Rides to non-pilots? Questionable. As pilots, we are aware of risk. Non-pilots may not be. Can it be solved with a waiver? Look at skydiving tandem jumps for guidance.

    Rides for “Living History” buffs? Possible–perhaps they should be a member of the sponsoring non-profit organization as a “qualifier” (as opposed to “day-tripper joy riders.”) The aforementioned “charitable organization” and 25 mile radius of the airport is a good start–after all, Private Pilots can volunteer their aircraft and time for charitable fund-raisers–why not well-trained pilots of specialty aircraft?

    • Tandem skydives no longer operate under an exemption. The FAA finally a few years ago changed the FAR’s to allow this. Waivers still in use, not likely that will ever change with our legal system! Would be interesting to see if waivers would work in the examples brought up in this article.

  11. Well, a person could still get flight training in these special aircraft, they just can’t pay the instructor to do it for them. If not paying for it then it’s perfectly legal.

    • You’d think, but over the years the FAA has taken the notion of “compensation” far beyond the realm of a) money b) some other thing of general value. It has argued that “compensation” includes absolutely anything the pilot might value, even things no other body of law would consider “compensation”. It has essentially argued that there’s no good reason why a pilot would fly an aircraft and not charge the people carried, unless there was something else of value in it for the pilot. And, whatever that something is, the FAA says, it is “compensation”. So, it has ruled that “doing a favor for a friend of a friend” carries the benefits of deepening the friendship and is “compensation”. It has ruled that a pilot who flies an aircraft free of charge but logs the flight time is receiving “compensation” (the hours logged).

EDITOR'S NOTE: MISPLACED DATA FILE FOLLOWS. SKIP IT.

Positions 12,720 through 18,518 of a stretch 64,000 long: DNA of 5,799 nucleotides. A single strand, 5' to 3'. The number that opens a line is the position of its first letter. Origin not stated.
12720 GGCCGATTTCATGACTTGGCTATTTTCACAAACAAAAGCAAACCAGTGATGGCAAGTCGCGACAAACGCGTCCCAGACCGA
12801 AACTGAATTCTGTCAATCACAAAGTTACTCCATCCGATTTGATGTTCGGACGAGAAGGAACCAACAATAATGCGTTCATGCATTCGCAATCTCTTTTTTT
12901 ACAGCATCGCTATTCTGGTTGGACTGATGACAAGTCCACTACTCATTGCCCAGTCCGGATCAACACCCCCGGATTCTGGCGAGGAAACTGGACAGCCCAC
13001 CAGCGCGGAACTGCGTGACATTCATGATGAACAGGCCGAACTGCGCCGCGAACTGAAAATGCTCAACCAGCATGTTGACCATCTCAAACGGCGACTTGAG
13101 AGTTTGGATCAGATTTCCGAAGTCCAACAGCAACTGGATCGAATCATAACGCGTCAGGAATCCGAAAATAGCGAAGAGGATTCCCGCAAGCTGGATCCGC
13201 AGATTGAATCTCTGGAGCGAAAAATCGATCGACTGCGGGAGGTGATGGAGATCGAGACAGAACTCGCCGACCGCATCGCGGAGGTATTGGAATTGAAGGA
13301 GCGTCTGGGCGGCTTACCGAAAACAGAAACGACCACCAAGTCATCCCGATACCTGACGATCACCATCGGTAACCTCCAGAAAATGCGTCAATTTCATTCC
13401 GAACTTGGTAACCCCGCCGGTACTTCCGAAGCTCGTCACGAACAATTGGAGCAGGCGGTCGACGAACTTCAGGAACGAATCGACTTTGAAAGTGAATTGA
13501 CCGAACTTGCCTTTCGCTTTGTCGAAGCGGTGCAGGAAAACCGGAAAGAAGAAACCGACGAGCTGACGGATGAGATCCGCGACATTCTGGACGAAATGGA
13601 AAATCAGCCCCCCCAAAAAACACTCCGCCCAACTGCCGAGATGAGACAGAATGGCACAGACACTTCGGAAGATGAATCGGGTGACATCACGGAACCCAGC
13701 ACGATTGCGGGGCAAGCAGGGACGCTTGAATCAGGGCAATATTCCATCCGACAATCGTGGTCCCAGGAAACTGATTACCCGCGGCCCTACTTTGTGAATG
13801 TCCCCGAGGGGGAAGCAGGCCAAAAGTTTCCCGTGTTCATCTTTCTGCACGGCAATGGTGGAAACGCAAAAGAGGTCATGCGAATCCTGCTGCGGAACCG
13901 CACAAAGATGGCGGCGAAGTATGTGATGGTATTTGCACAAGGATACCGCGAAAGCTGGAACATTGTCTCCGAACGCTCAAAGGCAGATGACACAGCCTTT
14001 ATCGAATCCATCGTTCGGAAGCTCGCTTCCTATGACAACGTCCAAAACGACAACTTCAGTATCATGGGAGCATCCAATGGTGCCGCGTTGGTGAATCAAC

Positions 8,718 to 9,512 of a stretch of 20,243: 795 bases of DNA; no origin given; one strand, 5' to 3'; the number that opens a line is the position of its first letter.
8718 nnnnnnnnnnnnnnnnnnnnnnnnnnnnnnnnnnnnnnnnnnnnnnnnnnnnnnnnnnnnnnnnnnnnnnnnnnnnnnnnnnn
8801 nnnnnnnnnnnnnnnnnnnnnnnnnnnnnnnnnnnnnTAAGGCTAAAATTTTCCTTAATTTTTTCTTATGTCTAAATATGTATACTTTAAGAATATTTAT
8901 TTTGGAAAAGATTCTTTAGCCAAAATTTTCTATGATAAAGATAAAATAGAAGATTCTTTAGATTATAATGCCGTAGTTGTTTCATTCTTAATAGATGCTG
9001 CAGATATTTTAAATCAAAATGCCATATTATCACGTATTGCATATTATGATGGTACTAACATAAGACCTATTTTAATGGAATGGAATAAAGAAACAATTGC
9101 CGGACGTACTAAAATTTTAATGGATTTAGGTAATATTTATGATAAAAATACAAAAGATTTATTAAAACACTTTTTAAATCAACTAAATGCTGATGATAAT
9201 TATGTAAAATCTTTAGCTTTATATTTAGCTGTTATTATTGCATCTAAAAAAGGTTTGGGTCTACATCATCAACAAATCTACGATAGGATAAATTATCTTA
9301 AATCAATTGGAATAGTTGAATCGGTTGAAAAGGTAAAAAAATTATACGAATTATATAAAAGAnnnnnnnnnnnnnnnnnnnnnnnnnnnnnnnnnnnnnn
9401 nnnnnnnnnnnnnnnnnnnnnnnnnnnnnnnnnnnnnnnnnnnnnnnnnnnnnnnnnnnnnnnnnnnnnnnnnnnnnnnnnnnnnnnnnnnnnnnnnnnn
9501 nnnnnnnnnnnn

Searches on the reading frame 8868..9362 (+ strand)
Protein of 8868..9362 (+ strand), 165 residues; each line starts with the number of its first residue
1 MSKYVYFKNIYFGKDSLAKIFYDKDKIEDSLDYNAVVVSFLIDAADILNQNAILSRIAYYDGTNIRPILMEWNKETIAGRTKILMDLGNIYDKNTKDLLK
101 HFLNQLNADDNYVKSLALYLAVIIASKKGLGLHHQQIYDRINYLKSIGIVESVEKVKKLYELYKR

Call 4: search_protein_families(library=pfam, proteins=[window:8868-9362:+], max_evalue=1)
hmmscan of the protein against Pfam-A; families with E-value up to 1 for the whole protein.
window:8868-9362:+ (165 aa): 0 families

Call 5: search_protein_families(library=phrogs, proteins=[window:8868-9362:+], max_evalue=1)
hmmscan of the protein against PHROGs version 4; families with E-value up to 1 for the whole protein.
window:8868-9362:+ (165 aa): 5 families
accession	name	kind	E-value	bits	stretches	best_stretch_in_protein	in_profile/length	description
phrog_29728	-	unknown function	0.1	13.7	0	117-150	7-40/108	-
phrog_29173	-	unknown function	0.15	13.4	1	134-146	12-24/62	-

So, if the instructor provides instruction without charge, the FAA will ask “what was in it for the instructor?” And if that involved even as little as “favor to a friend” or “the instructor was building flight hours toward a flying career”, the FAA can say “gotcha!” Of course, if the student was not a friend and the instructor was not building flight hours, the FAA can just keep digging: whatever the instructor’s reason was, “gotcha”.

  12. I’m not sure I understand this . Does this really mean I have to get a LODA to get checked out in a newly purchased Vans RV?
    If so, that’s insane.